Google does not want you to touch their mess.Google does not want you to even think about going a extra mile to not have telemetry in software you use every day.
Having said all this, it really is a miracle to me that the Gentoo Chromium team had put up with this for so insanely long and I have the most respect for you guys!
W dniu 7.06.2023 o 19:45, Mike Gilbert pisze:
On Wed, Jun 7, 2023 at 9:09 AM Jeff Gazso <jeff.ga...@gmail.com> wrote:I'm in the process of getting Gentoo dev status. I'm willing to consider maintaining www-client/chromium. I have a high core count rack server that should be able to handle the build process quite well. Can you give me a list of common pain points? If that is a long conversation feel free to email me directly.I'll start by giving a brief overview of the Chromium release process upstream: - 3 release channels: stable, beta, dev/unstable - Major development occurs on the master branch. - Once a month, a new major version is forked from master, and this becomes the "dev channel" release series. - Over the next several weeks in the dev channel the major version is tested and fixed, with releases roughly once per week. - Eventually, the branch is promoted to the "beta channel". - A similar process occurs in the beta channel, with weekly releases until the major version is finally promoted to the "stable channel". - The stable channel sees around 1 to 2 releases per month, usually with security fixes included. Downstream, we have historically tried to keep up with all 3 channels. Keeping the dev channel working is the biggest challenge. The other channels usually just involve build testing and the occasional backport of fixes. Common problems: - Across the 3 channels, you are looking at roughly 12 releases per month. That's a lot of churn. - The dev channel never compiles the first time you try it. There are always problems to fix. - Upstream only really supports using their bundled toolchain (an LLVM git snapshot on Ubuntu). On Gentoo, we try to make it work with the stable release of GCC and LLVM/clang. - Upstream likes to use modern C++ features, and they write C++ code that tends to break or is unsupported on stable releases of GCC and LLVM. - Upstream bundles many libraries. The Gentoo ebuild has some logic to unbundle a number of these, but maintaining it is a pain. - Using the bundled libraries sometimes is problematic, especially on non-x86-64 targets which upstream doesn't support well. - Upstream cross-compiles their ARM binaries, whereas we compile natively on Gentoo. This sometimes causes conflicts. I'm probably missing some things, but I think that should give you some idea of what you're in for. :-)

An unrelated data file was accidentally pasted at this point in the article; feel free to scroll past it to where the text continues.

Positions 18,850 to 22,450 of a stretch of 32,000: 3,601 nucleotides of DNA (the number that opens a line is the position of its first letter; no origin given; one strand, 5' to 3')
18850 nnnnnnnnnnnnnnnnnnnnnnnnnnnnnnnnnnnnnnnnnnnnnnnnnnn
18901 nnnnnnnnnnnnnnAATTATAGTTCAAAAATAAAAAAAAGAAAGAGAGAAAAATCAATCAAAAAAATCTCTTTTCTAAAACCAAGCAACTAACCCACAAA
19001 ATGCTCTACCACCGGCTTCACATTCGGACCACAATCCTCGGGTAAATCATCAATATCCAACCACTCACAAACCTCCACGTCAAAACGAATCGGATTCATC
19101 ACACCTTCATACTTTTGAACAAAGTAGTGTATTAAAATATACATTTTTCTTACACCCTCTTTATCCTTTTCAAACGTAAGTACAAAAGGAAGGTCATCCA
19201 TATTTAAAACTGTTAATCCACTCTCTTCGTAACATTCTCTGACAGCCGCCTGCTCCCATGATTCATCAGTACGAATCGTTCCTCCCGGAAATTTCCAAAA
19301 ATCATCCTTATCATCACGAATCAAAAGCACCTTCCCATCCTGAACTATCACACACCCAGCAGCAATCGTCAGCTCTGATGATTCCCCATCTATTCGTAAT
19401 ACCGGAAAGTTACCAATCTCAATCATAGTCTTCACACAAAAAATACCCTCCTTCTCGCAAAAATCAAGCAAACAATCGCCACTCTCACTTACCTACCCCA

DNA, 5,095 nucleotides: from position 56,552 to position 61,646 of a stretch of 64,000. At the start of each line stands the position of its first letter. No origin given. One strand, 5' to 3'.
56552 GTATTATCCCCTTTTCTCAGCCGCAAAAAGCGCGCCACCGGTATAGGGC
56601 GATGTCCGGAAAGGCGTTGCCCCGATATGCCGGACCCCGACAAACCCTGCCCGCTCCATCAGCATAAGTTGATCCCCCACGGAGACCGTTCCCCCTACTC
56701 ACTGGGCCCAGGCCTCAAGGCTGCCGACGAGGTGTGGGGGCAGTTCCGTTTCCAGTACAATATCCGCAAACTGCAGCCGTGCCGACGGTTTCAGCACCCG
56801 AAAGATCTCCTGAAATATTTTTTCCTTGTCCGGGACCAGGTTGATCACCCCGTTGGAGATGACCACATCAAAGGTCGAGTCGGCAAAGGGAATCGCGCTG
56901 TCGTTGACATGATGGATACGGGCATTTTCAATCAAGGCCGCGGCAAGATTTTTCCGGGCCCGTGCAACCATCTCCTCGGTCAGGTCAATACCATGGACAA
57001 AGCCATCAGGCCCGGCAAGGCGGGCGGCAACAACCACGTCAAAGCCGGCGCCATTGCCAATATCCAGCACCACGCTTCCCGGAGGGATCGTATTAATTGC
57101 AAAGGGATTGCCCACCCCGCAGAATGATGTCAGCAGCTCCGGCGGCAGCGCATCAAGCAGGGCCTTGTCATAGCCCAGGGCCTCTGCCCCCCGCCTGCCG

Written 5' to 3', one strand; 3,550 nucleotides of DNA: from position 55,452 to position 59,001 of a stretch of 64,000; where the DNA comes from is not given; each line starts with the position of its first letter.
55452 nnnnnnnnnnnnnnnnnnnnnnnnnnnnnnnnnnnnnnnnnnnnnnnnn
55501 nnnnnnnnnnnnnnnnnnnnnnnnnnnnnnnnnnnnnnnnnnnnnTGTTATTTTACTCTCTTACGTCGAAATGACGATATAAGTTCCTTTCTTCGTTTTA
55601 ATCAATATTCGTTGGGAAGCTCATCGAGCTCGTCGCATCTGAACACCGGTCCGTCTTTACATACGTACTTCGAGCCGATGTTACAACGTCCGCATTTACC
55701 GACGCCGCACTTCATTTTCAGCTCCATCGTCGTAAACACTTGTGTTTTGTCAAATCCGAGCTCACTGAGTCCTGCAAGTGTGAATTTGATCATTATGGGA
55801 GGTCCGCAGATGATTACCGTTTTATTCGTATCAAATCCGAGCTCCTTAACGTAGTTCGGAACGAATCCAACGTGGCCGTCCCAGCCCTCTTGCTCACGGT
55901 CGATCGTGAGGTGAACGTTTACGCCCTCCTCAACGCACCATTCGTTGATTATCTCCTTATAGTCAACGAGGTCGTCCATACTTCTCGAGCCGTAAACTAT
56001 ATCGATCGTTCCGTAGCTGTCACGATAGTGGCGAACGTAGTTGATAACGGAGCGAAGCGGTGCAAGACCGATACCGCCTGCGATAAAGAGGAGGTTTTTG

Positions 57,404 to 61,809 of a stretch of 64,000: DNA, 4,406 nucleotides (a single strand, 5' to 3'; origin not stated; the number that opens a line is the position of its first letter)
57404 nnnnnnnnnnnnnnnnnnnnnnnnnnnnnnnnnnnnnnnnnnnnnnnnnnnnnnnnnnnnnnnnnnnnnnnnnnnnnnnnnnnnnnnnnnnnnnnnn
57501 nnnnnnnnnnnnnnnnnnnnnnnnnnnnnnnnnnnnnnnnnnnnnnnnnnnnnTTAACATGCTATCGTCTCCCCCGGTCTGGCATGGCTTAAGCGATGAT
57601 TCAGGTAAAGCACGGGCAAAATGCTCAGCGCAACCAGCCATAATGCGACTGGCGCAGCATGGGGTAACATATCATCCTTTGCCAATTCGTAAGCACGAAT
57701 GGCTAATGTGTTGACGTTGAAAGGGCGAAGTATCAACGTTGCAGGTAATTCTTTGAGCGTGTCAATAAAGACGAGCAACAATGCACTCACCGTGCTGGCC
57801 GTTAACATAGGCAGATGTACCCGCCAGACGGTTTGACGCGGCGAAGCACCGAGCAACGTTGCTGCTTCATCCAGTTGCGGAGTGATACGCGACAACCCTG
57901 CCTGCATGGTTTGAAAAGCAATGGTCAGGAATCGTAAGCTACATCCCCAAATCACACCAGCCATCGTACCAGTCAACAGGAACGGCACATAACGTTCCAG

-- Have a great day! ~ Maciej XGQT Barć x...@gentoo.org Gentoo Linux developer (dotnet, emacs, math, ml, nim, scheme, sci) https://wiki.gentoo.org/wiki/User:Xgqt 9B0A 4C5D 02A3 B43C 9D6F D6B1 14D7 4A1F 43A6 AC3C
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